Sodium Citrate Emulsion stabilizer, buffer4 Not dangerous to humans. Has been used as a systemic alkalizer and to alkalize the urine.5
Phosphoric Acid Flavoring, acidulant (give a sharp taste to foods)6 Can be toxic irritant or corrosive at high concentrations (not found as a food additive)6.
Magnesium Lactate Source of dietary Magnesium10 Magnesium is a necessary mineral nutrient which performs many important functions within the body17.
Calcium Lactate Pentahydrate Source of Calcium. Also a flavoring agent11 Lactic acid is a naturally occurring substance in the human body so it is of no safety concern11.
Caffeine Part of the “Monster Rehab Energy Blend” Reports vary as to the effects of caffeine. Some states it is not a safety concern at normal levels of consumption12. May cause spontaneous abortion in certain pregnant populations when consumed in large amounts 12. Caffeine has also ben shown to decrease insulin sensitivity13.
Mono-potassium Phosphate Acidity regulatory, sequestrate (improves the quality and stability of a food; a preservative)7 May cause calcium loss when consumed in excess8. Luckily, there is plenty of calcium added to this drink, so, not to worry.
Potassium Sorbate Preservative1 Recognized as safe by the FDA1. Causes genotoxic effects in lymphocytes in vitro22.
Sodium Benzoate Preservatice1 Recognized as safe by the FDA1. However, a college student drinking this may report increased symptoms of ADHD23
Acesulfame Potassium Sweetener1 Recognized safe by the FDA1. Has been found to alter the gut microbiome and cause obesity and reduced insulin sensitivity in mice24.
Sucralose Sweetener1 Recognized as safe by the FDA1. Contributes to liver inflammation in mice25.
Concentrated Coconut Water Flavoring? Source of electrolytes? Coconut is a type of fruit and contains fiber and nutrients in its whole form16.
Natural Flavors Adds a specific flavor1 Industry re-evaluates the safety of these flavorings every 10 years, so trust them, there are no human safety concerns21
Niacinamide (Vit B3) Nutrient1 Necessary in energy metabolism18
Salt Used widely to flavor foods26. Recognized as safe by the FDA26 Sodium in an essential nutrient and is a critical electrolyte in regulating body fluids17.
D-calcium Pantohenate (Vit B5) Nutrient18 B-Vitamin important in macro-nutrient metabolism18.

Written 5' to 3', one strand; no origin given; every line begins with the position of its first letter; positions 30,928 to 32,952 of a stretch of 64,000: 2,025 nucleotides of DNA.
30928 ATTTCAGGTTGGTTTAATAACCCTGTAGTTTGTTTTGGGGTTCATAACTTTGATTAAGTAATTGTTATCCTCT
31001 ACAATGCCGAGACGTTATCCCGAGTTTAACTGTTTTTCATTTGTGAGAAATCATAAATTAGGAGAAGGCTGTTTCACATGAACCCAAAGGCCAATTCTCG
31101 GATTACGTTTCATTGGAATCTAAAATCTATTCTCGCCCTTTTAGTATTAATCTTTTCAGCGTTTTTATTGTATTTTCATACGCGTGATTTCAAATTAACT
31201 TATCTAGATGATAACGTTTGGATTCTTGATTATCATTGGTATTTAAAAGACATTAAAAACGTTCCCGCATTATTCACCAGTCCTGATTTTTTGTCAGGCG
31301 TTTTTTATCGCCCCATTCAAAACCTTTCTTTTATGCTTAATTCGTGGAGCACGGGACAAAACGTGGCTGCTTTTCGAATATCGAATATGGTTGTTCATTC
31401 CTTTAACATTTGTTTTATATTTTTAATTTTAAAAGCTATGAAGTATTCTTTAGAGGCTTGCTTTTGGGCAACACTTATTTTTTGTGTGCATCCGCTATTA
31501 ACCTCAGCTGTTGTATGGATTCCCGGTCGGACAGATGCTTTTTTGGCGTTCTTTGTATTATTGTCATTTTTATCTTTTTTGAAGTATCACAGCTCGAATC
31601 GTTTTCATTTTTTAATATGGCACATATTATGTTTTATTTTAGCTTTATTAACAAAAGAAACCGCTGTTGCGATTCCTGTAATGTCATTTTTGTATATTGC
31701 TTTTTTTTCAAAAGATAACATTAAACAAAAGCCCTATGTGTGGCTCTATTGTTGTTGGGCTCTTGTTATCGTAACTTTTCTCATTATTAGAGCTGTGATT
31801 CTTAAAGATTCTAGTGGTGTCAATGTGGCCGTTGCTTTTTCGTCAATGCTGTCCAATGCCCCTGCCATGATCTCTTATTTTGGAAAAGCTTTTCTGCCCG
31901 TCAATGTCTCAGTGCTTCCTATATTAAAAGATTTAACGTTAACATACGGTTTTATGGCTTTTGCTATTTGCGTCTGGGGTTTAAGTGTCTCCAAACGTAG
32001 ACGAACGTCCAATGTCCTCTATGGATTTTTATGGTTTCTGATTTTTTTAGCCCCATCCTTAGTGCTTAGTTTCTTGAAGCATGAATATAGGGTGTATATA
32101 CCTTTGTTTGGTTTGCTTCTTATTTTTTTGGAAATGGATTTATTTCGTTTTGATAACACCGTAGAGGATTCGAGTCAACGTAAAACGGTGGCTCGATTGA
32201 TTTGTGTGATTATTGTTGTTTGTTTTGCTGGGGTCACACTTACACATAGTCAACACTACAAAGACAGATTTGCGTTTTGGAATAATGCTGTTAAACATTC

Gum Arabic Thickener, emulsifier, or stabilizer2 As a dietary fiber. Gum Arabic may help reduce adiposity in type II diabetics27.
Ester Gum Keeps oil in suspension in water, emulsifier3 FDA agrees more studies are needed to fully ascertain its safety; however extremely large amounts are needed to show toxicity in lab animals3.
Inositol Part of the “Monster Rehab Energy Blend” A naturally occurring sugar in cell-membranes; important in cell signaling potential chemopreventive effects20.
L-Carnitine L-Tartrate Part of the “Monster Rehab Energy Blend” Active in fatty acid metabolism19. Possible antioxidant and chemeprotective activities19
Pyridoxine Hydrochloride (Vit B6) Nutrient18 Supports protein and carbohydrate metabolism, synthesis of red blood cells, synthesis of neurotransmitters18
Acai Fruit Extract To add a “superfruit pucnch” Has antioxidants; has been shown to reduce oxidative stress in men29>.
Goji Berry Extract To add a “superfruit punch” Used in Traditional Chinese Medicine, the goji berry contains lots of interesting chemical compounds and has potential health benefits28.
Cyanocobalamin (Vit B12) Nutrient18 Performs several complex, important functions within the body18.

So, after going through all that, what conclusions can we draw? Should anyone be drinking Monster Rehab? Some sources cite the dangers of energy drinks in general30 and even really, really, bad dangers of diet energy drinks specifically31. Not to say anything at all about the potential problems with synthetic nutrients32! Therefore I am forced to say that the answer is, “it depends.” It depends on how much you are drinking, your stage of life, if you have any medical conditions, what other foods you are consuming regularly, whether you are male or female, whether you are pregnant or breastfeeding, the circumstances of your life, etc. Whether you can or should consume these drinks also depends on a multitude of factors of which neither you nor I are aware, since not all the science has been done.